That was exactly what happened and Mac OS X was only released in 2001.  Mac OS X was the Apple OS that was based on NextStep OS.  It was Unix like and because it was a NextStep OS, it was designed to run on different platforms, be it Intel or PowerPC.

The story had it that at around 2001, Steve Jobs had wanted Sony to license Mac OS X to run on Sony Vaio system.  It was said that Jobs and his team actually made a demo to Sony executives showing a Sony Vaio notebook to be running on Mac OS X.

The saying had it that it was Jobs admiration for Sony that made him to be interested to have its OS to be running on Sony notebooks.  But take note also that at around 2001, Sony music was one of the labels that were carried in iTunes store.  So I think it was more because Apple wanted to get cozy with Sony.

The single most important thing Apple got from NextStep was a platform agnostic operating system.  They had failed to have it ran on Sony Vaio but in 2006, we had our Intel based Mac system.

iPhone iOS was actually a slimed down version of Mac OS X and so it is also platform agnostic.  The A8 iPhone chips that we are using are based on ARM architecture.  Apple could easily switch the iPhone processor to Intel chip and they almost did.  It was said that the then Apple Senior VP Tony Fadell strongly opposed Jobs plan to switch from ARM to Intel based CPU.

It was said that Tony Fadell planned to resign if Jobs was to switch to using Intel chip in iPhone.  If he did resign early, we could have Nest Thermostat earlier in our home.

 

The Apple Music Fiasco

Today, the news is all abuzz with the response by Eddy Cue to Taylor Swift announcement that she was not interested to have her latest album 1989 in Apple Music.

Just a few days ago, I wrote a post saying that Apple would likely be launching a service that include Taylor Swift’s latest album.  I was wrong.

The reason given by Taylor Swift was that 3 months without pay is a long time to a lot of artists.  Many artists could have just made their first cut and were waiting for their first pay.  The response given by Eddy Cue of Apple was fast.

This made @startupljackson to jokingly say:

In the Taylor Swift post in Tumblr she chided about not asking for free iPhones from Apple,

We don’t ask you for free iPhones. Please don’t ask us to provide you with our music for no compensation.

As a not so authentic Apple fan boy, I have to say that last year during the September keynote, Apple did give us something totally free.  A 100% free U2 album Songs Of Innocence that till now, I still listen to occasionally.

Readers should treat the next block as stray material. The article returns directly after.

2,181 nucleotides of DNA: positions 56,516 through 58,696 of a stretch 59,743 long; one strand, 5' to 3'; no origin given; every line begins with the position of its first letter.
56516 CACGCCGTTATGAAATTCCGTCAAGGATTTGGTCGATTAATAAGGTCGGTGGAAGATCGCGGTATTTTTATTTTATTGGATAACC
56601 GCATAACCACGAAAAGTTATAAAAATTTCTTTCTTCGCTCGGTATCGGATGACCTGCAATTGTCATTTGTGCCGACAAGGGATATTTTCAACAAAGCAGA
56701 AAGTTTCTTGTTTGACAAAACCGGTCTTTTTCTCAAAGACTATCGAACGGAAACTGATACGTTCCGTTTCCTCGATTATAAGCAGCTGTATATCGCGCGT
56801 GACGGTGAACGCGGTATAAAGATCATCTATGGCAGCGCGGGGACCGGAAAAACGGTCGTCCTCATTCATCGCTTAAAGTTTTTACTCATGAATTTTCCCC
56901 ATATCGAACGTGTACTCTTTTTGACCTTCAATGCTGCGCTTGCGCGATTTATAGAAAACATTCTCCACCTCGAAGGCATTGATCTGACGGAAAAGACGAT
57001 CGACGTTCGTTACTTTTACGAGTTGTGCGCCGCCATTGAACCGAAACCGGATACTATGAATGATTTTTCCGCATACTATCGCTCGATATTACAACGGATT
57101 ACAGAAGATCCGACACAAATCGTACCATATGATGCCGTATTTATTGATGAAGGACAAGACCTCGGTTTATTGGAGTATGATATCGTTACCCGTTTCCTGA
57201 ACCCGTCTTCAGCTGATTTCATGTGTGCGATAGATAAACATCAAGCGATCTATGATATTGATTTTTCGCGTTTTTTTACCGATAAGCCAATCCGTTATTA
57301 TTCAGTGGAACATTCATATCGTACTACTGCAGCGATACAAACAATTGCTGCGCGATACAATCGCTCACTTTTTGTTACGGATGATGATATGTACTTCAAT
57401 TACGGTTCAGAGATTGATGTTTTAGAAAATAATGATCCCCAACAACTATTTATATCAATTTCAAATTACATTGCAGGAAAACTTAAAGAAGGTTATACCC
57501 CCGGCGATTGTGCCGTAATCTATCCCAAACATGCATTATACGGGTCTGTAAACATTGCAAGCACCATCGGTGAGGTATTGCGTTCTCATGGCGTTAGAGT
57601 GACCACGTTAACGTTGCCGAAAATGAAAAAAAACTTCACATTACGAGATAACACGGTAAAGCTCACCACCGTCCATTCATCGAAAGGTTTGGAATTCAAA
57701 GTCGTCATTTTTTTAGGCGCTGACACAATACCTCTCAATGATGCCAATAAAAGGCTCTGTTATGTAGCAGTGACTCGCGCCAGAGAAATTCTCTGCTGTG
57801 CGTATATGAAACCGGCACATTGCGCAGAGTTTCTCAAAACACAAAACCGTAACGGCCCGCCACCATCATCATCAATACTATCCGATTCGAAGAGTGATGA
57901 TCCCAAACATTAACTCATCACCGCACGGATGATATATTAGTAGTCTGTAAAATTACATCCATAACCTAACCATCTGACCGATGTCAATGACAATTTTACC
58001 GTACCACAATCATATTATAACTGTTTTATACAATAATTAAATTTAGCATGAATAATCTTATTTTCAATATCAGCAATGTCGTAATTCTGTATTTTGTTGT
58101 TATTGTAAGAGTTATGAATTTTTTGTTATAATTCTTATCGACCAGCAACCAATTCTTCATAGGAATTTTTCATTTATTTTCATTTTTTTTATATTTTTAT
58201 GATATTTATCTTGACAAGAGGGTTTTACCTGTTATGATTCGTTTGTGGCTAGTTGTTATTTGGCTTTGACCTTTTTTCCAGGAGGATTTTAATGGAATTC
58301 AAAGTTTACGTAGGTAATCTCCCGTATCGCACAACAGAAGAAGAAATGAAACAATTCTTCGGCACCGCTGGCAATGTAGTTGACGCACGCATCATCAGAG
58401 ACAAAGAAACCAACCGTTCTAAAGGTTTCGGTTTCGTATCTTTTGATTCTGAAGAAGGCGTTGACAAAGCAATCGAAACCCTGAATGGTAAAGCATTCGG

Asking for a free iPhone could be a bit too much but at least Apple did give us a free U2 album last year.

Pixar, a company without a business model

When Steve Jobs bought Pixar from George Lucas, he was likely to have bought it on a whim.  He was amazed by what George Lucas had demoed to him and since he was then interested to sell workstations for institutions, he probably thought that the piece of technology shown by George Lucas could one day compliment his own products.

When reading Becoming Steve Jobs, I could not even figure out what was the final product that came out of Pixar.  Was that something like 3D-max?  Pixar started out more of a software company and they were selling software systems that ran on Sun Microsystems.  The software system was hard to learn and one of their customers was actually Disney.

To show how powerful their software is, one of their designers, Lasseter developed a 3D animated story that featured a lamp known as Luxo.

The amazing thing about this was that at that point in time, Steve Jobs and his team did not see Pixar as a film making studio.  Up at around that point, Steve Jobs had been shopping around Pixar and there were a few companies in his list for selling.

It was only when Disney wanted to poach Lasseter that Lasserter came out with this idea of making 3D animated movies with Disney.  This was also how Toy Story was born.

And so as you can see, it was at the last moment that they decided that they wanted to make movies.  Now, was that a stroke of luck?

 

iTunes and the Napster effects

When iPod was launched in  2001, most of us have already tried Napster and see how easy it was to download free music online.

The initial iPod worked similar to Creative Nomads player.  That is, you can just upload any MP3 files to it.  So if you had bought a CD from Tower Records, you can convert the tracks to MP3 and upload them to iPod easily.

But that obviously was not how we use it.  Downloading music online was at its peak leading some universities to block Napster service in their campus.  Napster was then sued by the music industry and was shut down at around 2001.

The entire music industry is a complex web with many different smaller labels.  You might be surprised that even Madonna has her own music label called the Mavericks.

Just today, there was news that Taylor Swift latest’s album would not be available even in Apple music.